Nate and Brenda's daughter Willa is born, but 2 months early and at only 2 lb. 4 oz., requiring a prolonged hospital stay. Nate is convinced she won't make it and insists that he can't accept it if ...
Nathaniel Fisher, his wife Ruth, and their children David and Claire run a small funeral business that offers the best care to be found anywhere close by. Prodigal son Nate Jr. arrives home for Christmas just as his father is killed by a bus, and has to stick around when he and David are willed the funeral service together. How does a family who helps others deal with grief deal with its own?Written by
Years after the series' wrapped Peter Krause happened to catch one of the episodes on demand, and admitted he was bashful of his sex scenes, reflecting that it didn't occur to him at the time that they would be randomly on the Internet forever. See more »
In season 4, when little Maya is at least two years old, she never walks. Nate will carry her along all day and never let her down on her own feet. Even when he needs his hands for other reason, he handles the "not a baby anymore-child" to his mother instead of just putting her down. Poor Maya in this way seems to be with a mobility handicap. See more »
We're not talking "In Loving Memory" here, people.
"Six Feet Under"'s second season was a notch below the first, but only a notch.
The story of the lives and loves of the Fisher family, Alan Ball's creation (and sometimes writing) is certainly dark, but at the same time very layered, thoughtful, moving - by the end of the second season all the main characters have changed somewhat from what they were, and that's not meant as a criticism - and very funny. These are all qualities found in Ball's earlier script for "American Beauty" (who'd have thought he used to write for "Cybill"?), but there are people who can't abide the film while loving the series. Maybe it's the HBO connection... labels, who needs 'em?
The closest the show ever gets to formula is the obligatory scene where the week's dead person is unveiled (the temptation to play spot-the-corpse-to-be is unavoidable, though the writers often wrongfoot the viewer); the understandable desire to give all the main players something to do meant season 2's impact was diluted a bit, mostly due to Mathew St. Patrick as Keith (did we HAVE to get his family involved?).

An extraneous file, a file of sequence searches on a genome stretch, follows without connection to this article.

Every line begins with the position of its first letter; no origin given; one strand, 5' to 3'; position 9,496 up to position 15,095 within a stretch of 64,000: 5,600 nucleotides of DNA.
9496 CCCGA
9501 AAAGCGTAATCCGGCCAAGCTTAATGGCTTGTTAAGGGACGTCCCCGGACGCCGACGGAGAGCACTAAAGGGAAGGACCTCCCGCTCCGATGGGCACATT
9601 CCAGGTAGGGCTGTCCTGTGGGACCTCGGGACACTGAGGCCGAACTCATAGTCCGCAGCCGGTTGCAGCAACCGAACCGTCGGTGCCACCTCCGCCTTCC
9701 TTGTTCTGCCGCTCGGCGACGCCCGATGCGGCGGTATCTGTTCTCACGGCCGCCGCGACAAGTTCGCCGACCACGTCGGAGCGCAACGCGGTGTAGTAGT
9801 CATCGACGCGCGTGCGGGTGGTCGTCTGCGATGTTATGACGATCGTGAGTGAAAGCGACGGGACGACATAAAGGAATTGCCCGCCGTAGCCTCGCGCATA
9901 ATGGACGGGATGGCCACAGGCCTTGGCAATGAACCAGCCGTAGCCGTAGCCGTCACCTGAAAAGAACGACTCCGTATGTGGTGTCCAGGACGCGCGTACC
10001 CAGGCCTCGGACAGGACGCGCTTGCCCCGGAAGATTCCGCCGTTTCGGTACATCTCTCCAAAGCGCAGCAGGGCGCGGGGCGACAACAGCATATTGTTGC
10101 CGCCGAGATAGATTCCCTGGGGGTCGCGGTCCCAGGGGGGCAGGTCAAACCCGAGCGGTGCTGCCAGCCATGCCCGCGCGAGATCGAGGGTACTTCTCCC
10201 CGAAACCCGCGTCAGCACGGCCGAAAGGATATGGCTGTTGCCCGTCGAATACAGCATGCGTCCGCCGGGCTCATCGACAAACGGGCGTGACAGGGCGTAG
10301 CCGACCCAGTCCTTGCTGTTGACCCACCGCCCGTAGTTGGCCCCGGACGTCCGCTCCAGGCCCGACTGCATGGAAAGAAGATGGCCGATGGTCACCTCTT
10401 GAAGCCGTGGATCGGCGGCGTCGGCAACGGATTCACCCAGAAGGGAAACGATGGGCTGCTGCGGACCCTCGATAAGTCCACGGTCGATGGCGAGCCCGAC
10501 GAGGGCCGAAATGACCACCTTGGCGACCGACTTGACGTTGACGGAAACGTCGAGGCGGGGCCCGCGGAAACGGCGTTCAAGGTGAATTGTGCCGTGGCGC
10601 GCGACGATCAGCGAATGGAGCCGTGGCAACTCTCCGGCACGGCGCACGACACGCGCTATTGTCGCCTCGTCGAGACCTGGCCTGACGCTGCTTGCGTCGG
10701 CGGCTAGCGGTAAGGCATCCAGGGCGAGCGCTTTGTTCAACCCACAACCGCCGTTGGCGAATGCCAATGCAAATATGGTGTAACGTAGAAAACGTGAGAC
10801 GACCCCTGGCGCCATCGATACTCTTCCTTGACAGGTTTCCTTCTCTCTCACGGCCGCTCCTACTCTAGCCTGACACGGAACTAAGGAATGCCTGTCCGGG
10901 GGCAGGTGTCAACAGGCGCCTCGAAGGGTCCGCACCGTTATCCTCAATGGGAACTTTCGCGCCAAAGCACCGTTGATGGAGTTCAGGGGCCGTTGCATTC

Otherwise, the series is well nigh impossible to fault - the acting and writing are top of the range, the humour never gratuitously tasteless (and the fake commercials shown in the first episode have never returned, an early indication that this show may know when to quit), the series intriguingly inverts the usual male/female nudity ratio, as well as seeing homosexuality and drug use as aspects of life that are neither good nor ill (though no one will ever confuse this for "Queer As Folk" - Channel 4 or Showtime versions), and the title sequence illustrating the journey to the grave combined with Thomas Newman's sublime Emmy-winning theme music never fails to draw you in. For a show that's basically about death, this is full of life.
"In Loving Memory," in case you're wondering, was a 1970s British sitcom set in a funeral home. The difference between this and "Six Feet Under" is the difference between, say, Avril Lavigne and Reba McEntire.
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